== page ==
Location: Selçuk, Turkey[I am writing this in the airconditioned room my mom and I rented for 4 hours. It was half the price of a full day room but having a bed, electrical outlet and hot shower is so totally worth it.]
Another packed day of sightseeing ruins. Hurray! Unfortunately, we had to check out before our tour bus came to pick us up so there was no more dilly dallying with luggage packing.
Today’s tour group was small, we only had a total of 6 audience. The Brazillian guy from yesterday’s bus ride was on the tour as well. He didn’t seem to talk as much as he did. Maybe he exhausted his conversation topics.
Our tour guide was Ruya and our driver was Ucuk. Our first stop was the ruins of Ephesus which is considered to be second best conserved ancient site after Pompeii. As I’ve not been to Pompeii, Ephesus was rather impressive.
Unlike a lot of ruins which had only a few blocks of building standing (I’m looking at you Temple of Artemis), here, we saw a lot of colomns which were restacked by the archaeologist so we know where they were.
The thing that will be stuck in my head forever was the public toilets. In one of the rooms, they reconstructed what a 45-seater toilet would look like.
Every rich man who can afford the toilet gets a hole. In the ground, there is a small ditch of streaming water so they can wash their hands or their bums.
The toilet seats line up three sides of the wall. In the middle is a fountain that helps with covering up strange noises that comes from everyone’s backside.
The 3km or so walk from the top of Ephesus to the bottom didn’t feel very long because there were so many things to look at.
Ephesus was also home to the third largest library in the ancient times. But the only thing that survived was the large facade which reminded me very much of Petra in Jordan.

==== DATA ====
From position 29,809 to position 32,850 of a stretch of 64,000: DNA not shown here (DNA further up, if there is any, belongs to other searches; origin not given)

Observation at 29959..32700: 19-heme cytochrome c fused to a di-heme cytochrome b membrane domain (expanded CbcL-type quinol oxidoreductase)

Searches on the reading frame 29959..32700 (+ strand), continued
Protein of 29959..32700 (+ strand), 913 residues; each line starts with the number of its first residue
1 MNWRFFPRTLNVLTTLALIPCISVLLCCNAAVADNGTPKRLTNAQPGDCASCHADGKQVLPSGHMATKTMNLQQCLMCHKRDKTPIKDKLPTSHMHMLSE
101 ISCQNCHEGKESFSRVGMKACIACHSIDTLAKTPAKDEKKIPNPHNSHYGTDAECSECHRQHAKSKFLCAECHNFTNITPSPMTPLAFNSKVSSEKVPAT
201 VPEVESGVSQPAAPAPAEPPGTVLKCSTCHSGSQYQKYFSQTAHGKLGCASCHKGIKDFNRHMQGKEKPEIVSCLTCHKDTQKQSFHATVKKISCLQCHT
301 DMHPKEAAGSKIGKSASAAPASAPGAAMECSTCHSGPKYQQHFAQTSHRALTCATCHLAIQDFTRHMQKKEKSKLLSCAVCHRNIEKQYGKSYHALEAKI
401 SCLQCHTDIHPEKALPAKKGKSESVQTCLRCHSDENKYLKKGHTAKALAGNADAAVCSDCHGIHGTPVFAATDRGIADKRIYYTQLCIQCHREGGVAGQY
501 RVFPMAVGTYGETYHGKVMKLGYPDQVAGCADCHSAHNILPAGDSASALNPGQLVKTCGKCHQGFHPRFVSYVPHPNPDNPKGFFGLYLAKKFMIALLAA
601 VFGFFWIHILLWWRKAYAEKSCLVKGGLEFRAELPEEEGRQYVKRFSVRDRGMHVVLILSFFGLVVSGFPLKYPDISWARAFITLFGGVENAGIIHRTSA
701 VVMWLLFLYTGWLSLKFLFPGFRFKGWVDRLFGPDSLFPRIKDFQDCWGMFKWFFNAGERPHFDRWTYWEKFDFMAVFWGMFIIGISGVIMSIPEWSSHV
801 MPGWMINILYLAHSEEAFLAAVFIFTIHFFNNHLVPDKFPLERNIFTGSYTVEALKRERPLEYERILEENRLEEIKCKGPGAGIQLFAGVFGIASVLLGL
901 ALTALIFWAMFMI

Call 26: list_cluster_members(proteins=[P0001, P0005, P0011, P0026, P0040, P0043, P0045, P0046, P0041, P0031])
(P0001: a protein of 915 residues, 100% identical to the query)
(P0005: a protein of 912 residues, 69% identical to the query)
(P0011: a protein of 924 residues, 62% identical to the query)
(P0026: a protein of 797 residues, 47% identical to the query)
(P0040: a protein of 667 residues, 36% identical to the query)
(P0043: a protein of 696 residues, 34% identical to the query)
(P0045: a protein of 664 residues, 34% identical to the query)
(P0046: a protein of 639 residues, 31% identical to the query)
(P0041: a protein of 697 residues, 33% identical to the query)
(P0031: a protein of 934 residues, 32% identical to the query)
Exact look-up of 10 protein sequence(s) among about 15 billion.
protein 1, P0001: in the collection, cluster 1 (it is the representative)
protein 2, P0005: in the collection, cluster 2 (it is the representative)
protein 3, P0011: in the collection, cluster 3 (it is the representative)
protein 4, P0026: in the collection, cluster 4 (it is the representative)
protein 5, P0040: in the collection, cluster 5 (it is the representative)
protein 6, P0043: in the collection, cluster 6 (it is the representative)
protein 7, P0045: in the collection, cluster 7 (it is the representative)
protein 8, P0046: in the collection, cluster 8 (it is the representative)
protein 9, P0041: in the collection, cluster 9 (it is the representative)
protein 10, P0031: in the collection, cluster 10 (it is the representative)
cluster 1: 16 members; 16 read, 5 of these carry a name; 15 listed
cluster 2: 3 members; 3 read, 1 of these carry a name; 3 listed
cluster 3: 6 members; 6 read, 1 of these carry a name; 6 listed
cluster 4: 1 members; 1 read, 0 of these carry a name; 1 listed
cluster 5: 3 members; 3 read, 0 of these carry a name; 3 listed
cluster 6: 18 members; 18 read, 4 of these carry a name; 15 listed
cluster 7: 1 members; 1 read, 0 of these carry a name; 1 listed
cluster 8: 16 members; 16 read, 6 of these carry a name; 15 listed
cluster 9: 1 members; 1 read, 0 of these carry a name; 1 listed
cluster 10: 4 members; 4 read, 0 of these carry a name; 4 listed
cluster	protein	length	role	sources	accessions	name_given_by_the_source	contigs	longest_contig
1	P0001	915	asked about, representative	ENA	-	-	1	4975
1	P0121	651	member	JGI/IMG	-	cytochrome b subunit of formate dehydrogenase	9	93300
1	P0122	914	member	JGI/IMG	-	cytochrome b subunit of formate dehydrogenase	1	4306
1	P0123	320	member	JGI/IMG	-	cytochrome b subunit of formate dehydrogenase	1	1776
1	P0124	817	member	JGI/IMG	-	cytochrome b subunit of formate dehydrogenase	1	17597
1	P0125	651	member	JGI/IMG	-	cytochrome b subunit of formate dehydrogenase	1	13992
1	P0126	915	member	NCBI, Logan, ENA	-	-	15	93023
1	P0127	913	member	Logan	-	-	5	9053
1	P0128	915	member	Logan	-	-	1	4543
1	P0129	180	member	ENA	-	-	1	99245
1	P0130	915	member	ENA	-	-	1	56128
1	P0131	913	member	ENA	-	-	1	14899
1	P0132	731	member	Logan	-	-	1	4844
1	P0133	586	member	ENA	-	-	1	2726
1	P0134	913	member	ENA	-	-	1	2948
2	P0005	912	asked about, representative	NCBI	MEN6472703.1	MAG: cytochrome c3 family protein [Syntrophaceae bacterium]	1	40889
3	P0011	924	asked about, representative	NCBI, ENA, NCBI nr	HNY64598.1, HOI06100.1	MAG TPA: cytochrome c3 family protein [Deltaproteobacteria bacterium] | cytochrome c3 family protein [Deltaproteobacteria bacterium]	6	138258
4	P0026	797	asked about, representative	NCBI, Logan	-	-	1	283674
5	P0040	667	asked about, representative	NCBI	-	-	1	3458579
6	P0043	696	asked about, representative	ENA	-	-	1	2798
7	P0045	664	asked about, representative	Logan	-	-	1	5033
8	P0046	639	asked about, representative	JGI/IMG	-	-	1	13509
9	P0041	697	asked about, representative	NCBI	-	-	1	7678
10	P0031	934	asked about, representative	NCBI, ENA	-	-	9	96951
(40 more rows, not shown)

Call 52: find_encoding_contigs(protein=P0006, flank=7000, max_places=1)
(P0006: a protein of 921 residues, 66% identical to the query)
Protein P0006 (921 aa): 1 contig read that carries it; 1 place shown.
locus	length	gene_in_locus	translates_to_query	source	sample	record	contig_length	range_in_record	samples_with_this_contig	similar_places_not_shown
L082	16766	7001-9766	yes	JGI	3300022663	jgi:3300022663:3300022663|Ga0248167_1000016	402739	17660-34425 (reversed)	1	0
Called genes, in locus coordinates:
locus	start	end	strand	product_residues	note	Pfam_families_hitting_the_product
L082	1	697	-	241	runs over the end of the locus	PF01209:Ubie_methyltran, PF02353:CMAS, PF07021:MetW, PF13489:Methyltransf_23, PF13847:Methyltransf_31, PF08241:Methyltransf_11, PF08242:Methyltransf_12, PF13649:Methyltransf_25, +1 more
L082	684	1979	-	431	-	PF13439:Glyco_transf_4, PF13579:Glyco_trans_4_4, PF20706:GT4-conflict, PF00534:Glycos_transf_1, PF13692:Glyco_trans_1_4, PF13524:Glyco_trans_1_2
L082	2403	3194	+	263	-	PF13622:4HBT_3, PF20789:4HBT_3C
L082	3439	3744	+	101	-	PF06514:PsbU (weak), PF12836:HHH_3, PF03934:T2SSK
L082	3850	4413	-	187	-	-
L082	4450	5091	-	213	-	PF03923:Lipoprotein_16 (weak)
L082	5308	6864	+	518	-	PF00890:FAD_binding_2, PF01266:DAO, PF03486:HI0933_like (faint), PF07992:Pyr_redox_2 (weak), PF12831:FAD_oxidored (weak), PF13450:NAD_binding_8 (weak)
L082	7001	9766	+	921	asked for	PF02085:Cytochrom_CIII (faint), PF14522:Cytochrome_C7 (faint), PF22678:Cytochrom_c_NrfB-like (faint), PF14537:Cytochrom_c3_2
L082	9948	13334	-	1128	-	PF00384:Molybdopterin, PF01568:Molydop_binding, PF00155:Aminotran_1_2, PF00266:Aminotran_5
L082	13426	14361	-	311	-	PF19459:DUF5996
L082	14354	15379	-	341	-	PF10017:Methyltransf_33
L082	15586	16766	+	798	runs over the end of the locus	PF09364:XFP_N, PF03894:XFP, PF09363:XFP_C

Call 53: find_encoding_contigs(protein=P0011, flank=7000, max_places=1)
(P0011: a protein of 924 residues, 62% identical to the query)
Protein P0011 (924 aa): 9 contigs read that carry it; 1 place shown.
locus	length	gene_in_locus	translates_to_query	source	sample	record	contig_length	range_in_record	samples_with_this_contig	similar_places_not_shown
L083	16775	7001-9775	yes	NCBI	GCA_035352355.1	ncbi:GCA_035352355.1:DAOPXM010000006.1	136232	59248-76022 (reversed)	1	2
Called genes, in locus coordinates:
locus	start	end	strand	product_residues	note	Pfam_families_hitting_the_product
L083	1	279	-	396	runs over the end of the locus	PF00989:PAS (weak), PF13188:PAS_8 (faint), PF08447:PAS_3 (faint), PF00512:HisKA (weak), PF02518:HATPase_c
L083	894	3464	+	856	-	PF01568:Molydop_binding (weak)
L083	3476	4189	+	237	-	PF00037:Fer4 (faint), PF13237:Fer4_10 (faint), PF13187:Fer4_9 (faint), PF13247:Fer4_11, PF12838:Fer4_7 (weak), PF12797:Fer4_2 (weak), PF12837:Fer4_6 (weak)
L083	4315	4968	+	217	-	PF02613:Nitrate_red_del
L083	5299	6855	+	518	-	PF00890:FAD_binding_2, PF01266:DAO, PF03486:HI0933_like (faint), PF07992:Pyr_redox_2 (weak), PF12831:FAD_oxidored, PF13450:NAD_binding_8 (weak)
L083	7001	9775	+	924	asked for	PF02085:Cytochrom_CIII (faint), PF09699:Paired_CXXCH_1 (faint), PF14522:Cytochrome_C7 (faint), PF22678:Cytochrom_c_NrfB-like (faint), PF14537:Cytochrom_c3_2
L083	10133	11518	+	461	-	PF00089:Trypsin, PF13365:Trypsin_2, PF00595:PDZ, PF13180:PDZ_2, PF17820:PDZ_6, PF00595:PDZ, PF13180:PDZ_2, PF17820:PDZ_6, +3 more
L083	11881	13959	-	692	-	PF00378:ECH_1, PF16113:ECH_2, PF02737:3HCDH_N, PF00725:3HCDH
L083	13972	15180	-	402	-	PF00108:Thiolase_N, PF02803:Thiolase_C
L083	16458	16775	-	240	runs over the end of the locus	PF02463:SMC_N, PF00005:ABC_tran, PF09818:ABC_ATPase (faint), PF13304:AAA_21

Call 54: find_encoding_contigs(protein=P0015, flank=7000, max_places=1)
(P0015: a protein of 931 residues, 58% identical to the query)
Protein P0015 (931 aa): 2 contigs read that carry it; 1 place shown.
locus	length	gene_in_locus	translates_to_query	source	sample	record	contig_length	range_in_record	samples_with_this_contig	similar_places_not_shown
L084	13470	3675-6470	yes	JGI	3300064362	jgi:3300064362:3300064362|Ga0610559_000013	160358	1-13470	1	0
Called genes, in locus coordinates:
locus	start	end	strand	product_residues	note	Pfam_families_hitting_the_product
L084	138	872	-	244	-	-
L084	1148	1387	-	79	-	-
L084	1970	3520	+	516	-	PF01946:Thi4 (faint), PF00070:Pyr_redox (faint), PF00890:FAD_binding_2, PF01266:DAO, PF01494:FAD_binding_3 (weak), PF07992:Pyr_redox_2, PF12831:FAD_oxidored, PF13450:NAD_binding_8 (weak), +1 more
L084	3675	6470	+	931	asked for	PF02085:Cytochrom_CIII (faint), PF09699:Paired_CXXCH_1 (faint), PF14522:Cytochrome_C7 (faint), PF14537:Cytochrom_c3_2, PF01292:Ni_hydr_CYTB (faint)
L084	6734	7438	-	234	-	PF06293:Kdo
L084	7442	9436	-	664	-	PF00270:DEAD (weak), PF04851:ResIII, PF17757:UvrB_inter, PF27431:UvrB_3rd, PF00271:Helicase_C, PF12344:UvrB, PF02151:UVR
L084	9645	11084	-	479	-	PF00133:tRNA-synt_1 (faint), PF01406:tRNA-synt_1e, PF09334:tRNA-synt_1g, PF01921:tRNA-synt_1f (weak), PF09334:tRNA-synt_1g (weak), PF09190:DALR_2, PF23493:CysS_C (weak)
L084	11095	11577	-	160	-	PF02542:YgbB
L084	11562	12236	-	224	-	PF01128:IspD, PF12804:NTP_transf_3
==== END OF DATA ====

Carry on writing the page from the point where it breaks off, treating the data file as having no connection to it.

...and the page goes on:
When it was about time to leave, Chatty Brazil and friend were still not on the bus. The guide told us that she dare not go and ask them to come to the van. Previously, a guide was beaten up by a mob of shopowners for calling his tour members back. The guide did not survive. Gulp.
After a quick lunch, we were off to the place where Virgin Mary supposedly lived for some time.
There was no actual house to see but a church that was built on top of the house.
Around the area were several taps with spring water. Mom and I filled in half a 1.5 liter bottle of spring water. The water is considered to be holy but I didn’t feel any special effects after drinking.
There was also a wall for people to write their wishes. Whether the wishes were granted, I am not sure.
Our next stop was an old mosque. Inside the mosque, there were a few columns taken from the Temple of Artemis.
Unlike the other fancier mosque where the colors all bloom in your eyes. This mosque had plain walls which gave a relaxed look.
There was only one column left at the Temple of Artemis.
It’s rather hard to imagine how glorious it was, based on this one column.
While being on a guided tour is relaxing, the part where they bring you to souvenir shops is really tiring.
Our first stop was after the Church of Virgin Mary. We saw the making of very pretty ceramic but I did not have the luxury of buying them. One small bowl costs US$16!
Our next stop was a leather outlet store. They even had a fashion show where models paraded their collection.
Everything in the shop had a 3 digit price tag in US dollars. Gulp
The leather store did have a really cute puppy that was wandering around lost, looking for its mom.
Selçuk weekly market
Mom and I managed to catch Selçuk’s Saturday market where we bought a few souvenirs and necessities. I now have sneakers for the cold South American weather.
Mom’s really good at this bargaining thing. My strategy for bargaining is to be stubborn about how much I am willing to pay.
Last week on YQtravelling…
It was mom’s first day in Istanbul. How time flies.